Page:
You can read many different definitions and opinions about what it is to “eat healthily”. After 5 years of university I can honestly say that I had only just scratched the surface and I have been learning more about the practical complexities of this topic ever since.

The information out there is clear about healthy eating; less total calories from sweet/refined/highly processed foods, increase wholegrains and lean meat/vegetarian alternatives, low fat dairy and of course get plenty of fruit and vegetables……the problem is that it just isn’t that simple. I can’t count the amount of times that someone has come to see me and started out by saying “I know what I should be doing, I just can’t do it….”

It is no wonder that millions of people today are fixated on the latest “new diet” and trail through websites in the hope that this new wonder food/diet might help them manage their eating or boost their wellbeing in some way.

Over the years I have realised that sometimes the “standard” healthy eating advice doesn’t always fit to today’s world.

Here is why:

  • Disposable income and “healthy food shopping” can be hard to do, not impossible, but it does require some thought and calculation, which tends to put people off.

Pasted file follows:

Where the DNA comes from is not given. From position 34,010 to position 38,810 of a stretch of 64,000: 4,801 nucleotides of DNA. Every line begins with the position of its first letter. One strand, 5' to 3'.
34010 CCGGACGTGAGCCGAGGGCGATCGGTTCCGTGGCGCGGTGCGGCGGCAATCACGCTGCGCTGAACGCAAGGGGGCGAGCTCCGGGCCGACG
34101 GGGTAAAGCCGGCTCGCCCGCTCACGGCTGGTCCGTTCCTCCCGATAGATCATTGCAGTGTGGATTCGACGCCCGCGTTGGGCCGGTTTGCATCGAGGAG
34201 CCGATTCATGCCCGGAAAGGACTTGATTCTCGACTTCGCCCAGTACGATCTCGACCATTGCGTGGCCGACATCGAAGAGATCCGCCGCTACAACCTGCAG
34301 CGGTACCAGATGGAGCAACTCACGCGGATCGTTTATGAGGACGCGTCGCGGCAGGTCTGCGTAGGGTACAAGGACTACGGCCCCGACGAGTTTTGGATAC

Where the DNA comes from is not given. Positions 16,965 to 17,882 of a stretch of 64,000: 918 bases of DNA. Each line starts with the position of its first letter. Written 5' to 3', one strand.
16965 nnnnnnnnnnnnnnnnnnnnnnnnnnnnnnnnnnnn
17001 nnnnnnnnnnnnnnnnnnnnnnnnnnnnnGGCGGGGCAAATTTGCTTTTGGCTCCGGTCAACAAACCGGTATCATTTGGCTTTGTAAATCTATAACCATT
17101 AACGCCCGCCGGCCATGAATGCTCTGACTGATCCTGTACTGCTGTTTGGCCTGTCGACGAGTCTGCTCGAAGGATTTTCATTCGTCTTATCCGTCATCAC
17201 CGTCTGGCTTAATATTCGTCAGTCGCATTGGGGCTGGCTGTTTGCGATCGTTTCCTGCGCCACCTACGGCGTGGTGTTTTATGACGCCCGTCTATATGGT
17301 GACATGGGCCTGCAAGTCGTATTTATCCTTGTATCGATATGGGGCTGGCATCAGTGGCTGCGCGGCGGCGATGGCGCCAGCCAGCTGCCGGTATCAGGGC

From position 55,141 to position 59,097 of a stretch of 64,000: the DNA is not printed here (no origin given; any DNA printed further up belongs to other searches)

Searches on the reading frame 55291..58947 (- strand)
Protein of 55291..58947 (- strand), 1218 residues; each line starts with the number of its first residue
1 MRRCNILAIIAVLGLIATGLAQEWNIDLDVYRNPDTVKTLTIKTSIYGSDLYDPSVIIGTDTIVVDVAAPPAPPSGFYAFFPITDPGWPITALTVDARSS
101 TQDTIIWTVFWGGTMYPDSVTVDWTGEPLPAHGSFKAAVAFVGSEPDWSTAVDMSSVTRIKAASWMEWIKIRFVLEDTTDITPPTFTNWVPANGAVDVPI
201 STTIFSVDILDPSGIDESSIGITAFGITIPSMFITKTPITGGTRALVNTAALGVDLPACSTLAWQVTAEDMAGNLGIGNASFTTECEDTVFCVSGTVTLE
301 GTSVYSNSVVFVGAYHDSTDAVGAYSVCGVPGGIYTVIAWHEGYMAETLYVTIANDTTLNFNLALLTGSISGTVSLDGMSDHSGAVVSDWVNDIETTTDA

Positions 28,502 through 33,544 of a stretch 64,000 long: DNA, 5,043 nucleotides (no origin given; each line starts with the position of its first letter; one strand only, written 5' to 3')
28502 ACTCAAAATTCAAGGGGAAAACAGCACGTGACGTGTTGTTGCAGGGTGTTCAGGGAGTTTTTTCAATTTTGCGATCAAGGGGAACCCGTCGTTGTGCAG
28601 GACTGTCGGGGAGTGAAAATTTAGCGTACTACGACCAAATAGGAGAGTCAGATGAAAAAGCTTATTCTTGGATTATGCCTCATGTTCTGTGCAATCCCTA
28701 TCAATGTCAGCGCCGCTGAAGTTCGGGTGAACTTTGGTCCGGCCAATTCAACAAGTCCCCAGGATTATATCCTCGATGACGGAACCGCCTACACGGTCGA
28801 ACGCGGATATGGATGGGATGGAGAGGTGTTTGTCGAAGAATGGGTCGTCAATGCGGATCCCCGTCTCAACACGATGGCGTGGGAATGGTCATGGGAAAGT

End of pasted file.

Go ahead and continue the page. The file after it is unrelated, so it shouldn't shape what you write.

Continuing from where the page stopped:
• People want to see results immediately, especially if they want to eat better to lose weight. Healthy eating plans of course will reduce weight if they are followed correctly, but for many people the results don’t come fast enough and so motivation is lost.
  • Social pressures are huge barriers: the moment someone tells the people in their so-called support system that they are going to eat “more healthily” they will hear “no, you don’t need to”, “why? You don’t need to lose weight”. This doesn’t help and is generally because these people are made to feel guilty about not doing the same themselves.
  • Lifestyle factors influence choices: socialising, traveling and levels of activity all impact on a person’s diet and can provide barriers to the individual wanting to change.
  • Worklife can inhibit progress due to: long hours in the office, sedentary lifestyles, business meals, evening social events and canteen food to mention a few. To overcome these issues the person needs to make a choice to allow the time to look after themselves.
  • Family life can make you put your own health on the bench: you focus on keeping your family happy and healthy but you don’t have time to look after yourself, sound familiar? Well the irony is that if you found a way to give yourself even 1-2 hours a week away from the family and looked after your own diet, then you will find it easier to keep up with the little ones. Generally that time away, no matter how short, can help you see beyond the chaos and appreciate the little things, instead of just trying to survive the day!